Montoya ends P3, retains IndyCar points lead

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INDIANAPOLIS – Juan Pablo Montoya banked his first road course Firestone Fast Six appearance since his return to the Verizon IndyCar Series on Friday, and in Saturday’s Angie’s List Grand Prix of Indianapolis, he followed it up with his third podium of the season.

More importantly, he retains the series points lead heading into the rest of the month of May. He has 171 points, with race winner Will Power on 166 and Helio Castroneves on 161.

Given Montoya’s weakness, relatively speaking, on road and street courses this year, he’s rather pleased about the fact he’s come through the opening five rounds on road and street courses leading the pack.

“It’s exciting, to be honest,” Montoya said. “My goal this year was not to lose that many points coming to Indy. I know our strong part of the season should be the ovals, you know what I mean, some of the road courses. I was looking forward to not be that far behind because I know once the ovals start I can make up some points.

“Having the points coming into Indy, it’s encouraging. We were fastest in the open test. The car felt really good, too. I’m pretty happy.”

Montoya started fourth and was lucky to avoid the first corner fracas off the start of the race.

He addressed one question about the run to Turn 1 and basically said “we should have knew this was coming” off a rolling start rather than a standing start, as it was last year.

“It’s the start of the race. Get over it. You know what I mean?” Montoya said. “You put us on the longest straight you can think of, you put a first-gear corner at the end of it, what do you think is going to happen? We’re not that smart (laughter).”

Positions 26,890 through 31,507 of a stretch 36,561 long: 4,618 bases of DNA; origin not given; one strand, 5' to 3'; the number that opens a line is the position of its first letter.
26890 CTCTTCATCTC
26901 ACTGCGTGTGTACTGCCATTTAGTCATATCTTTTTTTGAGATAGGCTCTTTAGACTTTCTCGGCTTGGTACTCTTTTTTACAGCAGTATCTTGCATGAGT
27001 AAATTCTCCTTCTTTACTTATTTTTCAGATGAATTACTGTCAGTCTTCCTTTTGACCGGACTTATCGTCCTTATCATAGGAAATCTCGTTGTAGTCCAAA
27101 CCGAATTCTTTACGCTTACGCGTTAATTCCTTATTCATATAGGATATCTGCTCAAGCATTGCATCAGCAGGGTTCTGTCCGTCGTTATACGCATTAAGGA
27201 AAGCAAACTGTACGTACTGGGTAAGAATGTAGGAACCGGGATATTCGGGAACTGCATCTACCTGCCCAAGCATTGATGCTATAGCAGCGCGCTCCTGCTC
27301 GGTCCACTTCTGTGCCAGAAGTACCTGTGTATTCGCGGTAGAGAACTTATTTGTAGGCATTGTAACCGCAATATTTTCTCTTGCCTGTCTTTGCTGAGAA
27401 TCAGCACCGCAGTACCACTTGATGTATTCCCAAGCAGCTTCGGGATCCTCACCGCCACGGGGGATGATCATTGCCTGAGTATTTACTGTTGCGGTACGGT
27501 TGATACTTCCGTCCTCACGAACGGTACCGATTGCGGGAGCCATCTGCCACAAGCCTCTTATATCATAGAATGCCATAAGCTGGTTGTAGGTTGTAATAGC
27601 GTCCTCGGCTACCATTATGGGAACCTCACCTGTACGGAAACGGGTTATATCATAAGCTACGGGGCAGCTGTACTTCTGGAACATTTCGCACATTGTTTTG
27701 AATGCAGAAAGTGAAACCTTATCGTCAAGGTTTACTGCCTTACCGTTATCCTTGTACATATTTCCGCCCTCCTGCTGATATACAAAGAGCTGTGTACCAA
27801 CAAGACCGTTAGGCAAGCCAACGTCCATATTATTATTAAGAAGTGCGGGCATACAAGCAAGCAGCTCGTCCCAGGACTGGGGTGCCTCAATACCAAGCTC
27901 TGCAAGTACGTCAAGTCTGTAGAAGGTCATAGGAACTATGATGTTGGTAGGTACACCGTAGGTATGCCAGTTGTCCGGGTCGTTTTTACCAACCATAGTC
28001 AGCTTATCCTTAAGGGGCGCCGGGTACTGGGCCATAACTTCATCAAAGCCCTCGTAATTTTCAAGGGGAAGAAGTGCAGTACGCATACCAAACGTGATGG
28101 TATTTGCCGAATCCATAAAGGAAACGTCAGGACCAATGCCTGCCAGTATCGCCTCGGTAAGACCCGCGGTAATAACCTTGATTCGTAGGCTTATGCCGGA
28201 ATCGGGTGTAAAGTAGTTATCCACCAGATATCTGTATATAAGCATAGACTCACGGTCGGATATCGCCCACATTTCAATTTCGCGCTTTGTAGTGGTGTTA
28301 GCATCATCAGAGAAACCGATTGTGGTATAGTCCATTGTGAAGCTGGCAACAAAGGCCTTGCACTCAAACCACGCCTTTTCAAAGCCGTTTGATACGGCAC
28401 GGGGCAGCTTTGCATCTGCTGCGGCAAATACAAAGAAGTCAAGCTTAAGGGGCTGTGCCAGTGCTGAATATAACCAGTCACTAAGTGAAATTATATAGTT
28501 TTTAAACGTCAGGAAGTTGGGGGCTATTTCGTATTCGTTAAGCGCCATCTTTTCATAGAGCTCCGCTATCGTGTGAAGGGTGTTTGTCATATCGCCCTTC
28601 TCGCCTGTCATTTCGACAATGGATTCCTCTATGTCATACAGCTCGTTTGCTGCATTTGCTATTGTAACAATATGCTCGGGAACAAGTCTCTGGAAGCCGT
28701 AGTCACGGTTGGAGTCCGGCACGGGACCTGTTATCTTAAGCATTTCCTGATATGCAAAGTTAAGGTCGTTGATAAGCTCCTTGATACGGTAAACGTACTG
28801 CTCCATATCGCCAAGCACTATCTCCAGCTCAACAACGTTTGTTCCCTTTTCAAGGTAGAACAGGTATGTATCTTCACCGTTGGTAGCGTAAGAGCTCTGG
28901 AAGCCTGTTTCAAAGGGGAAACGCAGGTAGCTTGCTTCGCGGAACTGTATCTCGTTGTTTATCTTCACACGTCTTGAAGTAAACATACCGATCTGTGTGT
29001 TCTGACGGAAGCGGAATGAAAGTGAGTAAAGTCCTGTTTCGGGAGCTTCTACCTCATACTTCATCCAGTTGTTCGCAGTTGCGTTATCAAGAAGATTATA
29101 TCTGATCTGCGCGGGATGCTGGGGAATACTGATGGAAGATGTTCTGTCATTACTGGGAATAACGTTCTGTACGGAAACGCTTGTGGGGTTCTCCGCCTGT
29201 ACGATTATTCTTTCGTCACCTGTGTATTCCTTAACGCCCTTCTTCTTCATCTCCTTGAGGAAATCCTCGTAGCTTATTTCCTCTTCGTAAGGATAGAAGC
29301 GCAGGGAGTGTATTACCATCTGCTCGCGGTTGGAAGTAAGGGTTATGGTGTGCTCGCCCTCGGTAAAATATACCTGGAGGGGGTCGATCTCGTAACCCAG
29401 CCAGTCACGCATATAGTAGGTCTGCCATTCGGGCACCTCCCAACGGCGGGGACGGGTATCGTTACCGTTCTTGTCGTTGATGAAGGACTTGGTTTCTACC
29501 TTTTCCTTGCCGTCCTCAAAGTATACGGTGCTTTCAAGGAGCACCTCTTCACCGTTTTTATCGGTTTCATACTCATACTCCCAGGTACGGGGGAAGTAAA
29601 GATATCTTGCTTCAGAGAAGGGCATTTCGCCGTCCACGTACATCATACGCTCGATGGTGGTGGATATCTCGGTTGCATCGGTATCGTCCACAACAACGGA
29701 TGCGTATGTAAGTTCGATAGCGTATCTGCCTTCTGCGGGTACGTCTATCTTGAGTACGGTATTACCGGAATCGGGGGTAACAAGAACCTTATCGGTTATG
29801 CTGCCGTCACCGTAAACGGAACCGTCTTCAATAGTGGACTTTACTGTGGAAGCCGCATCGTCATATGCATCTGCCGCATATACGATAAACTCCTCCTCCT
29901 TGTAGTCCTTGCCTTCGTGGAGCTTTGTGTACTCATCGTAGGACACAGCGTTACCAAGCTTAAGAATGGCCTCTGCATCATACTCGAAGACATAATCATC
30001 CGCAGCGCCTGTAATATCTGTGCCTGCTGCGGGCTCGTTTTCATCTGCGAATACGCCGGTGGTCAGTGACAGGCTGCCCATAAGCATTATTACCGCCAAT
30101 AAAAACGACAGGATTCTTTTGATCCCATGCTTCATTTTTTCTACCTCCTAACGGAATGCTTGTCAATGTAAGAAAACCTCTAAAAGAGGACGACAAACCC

But he added of the day itself, “Yeah, it was good. I mean, we ran good all day. We pushed really hard.

“I got behind a little bit at the start. Behind but not behind. I was on the outside. There was really nowhere to go. (Scott) Dixon spun in front of me. I avoided that. I thought that was really good. It was really good I didn’t get tangled with anybody. But we lost three places.

“Made it tough because you’re behind. Our first pit stop, we had a problem with the right front, so we lost little bit of ground. I stayed behind Simon and Bourdais, made it a little tough. But after that, you know, the next one I passed them. Rahal was the one I didn’t manage to get. I thought we had the same pace.”

Montoya addressed traffic as well during the post-race presser, specifically Barber winner Josef Newgarden who through no fault of his own was stuck in-between Power and either or both of Graham Rahal and Montoya most of the race.

“Even if there was no rules, if you’re more than one lap down, you shouldn’t be getting in the way of the leaders.” Montoya said.

“The guy won last week. He should know better. If they did it to him last week, he lost the race because of that, he would have been crying and moaning.”

At least Montoya wasn’t, and at one point during the press conference noting Rahal’s own ire at Newgarden, he laughed off the fact he wasn’t the most frustrated man in the room.

“Glad somebody is more pissed off than me,” said the points leader.

Cadillac confirms WEC driver lineup with Chip Ganassi Racing that will race Le Mans in 2023

Cadillac Ganassi Le Mans
Cadillac Racing
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Cadillac and Chip Ganassi Racing announced their driver lineup for a 2023 entry in the FIA World Endurance Championship, the sports car series that includes the 24 Hours of Le Mans.

The Cadillac V-LMDh entry will be driven by Earl Bamber and Alex Lynn, who were teamed on the No. 02 Cadillac that competed in the IMSA WeatherTech SportsCar Championship DPi class this season and won the Twelve Hours of Sebring. The third driver will be Richard Westbrook, who will return to Ganassi after helping the team to a GT class win at Le Mans in 2018.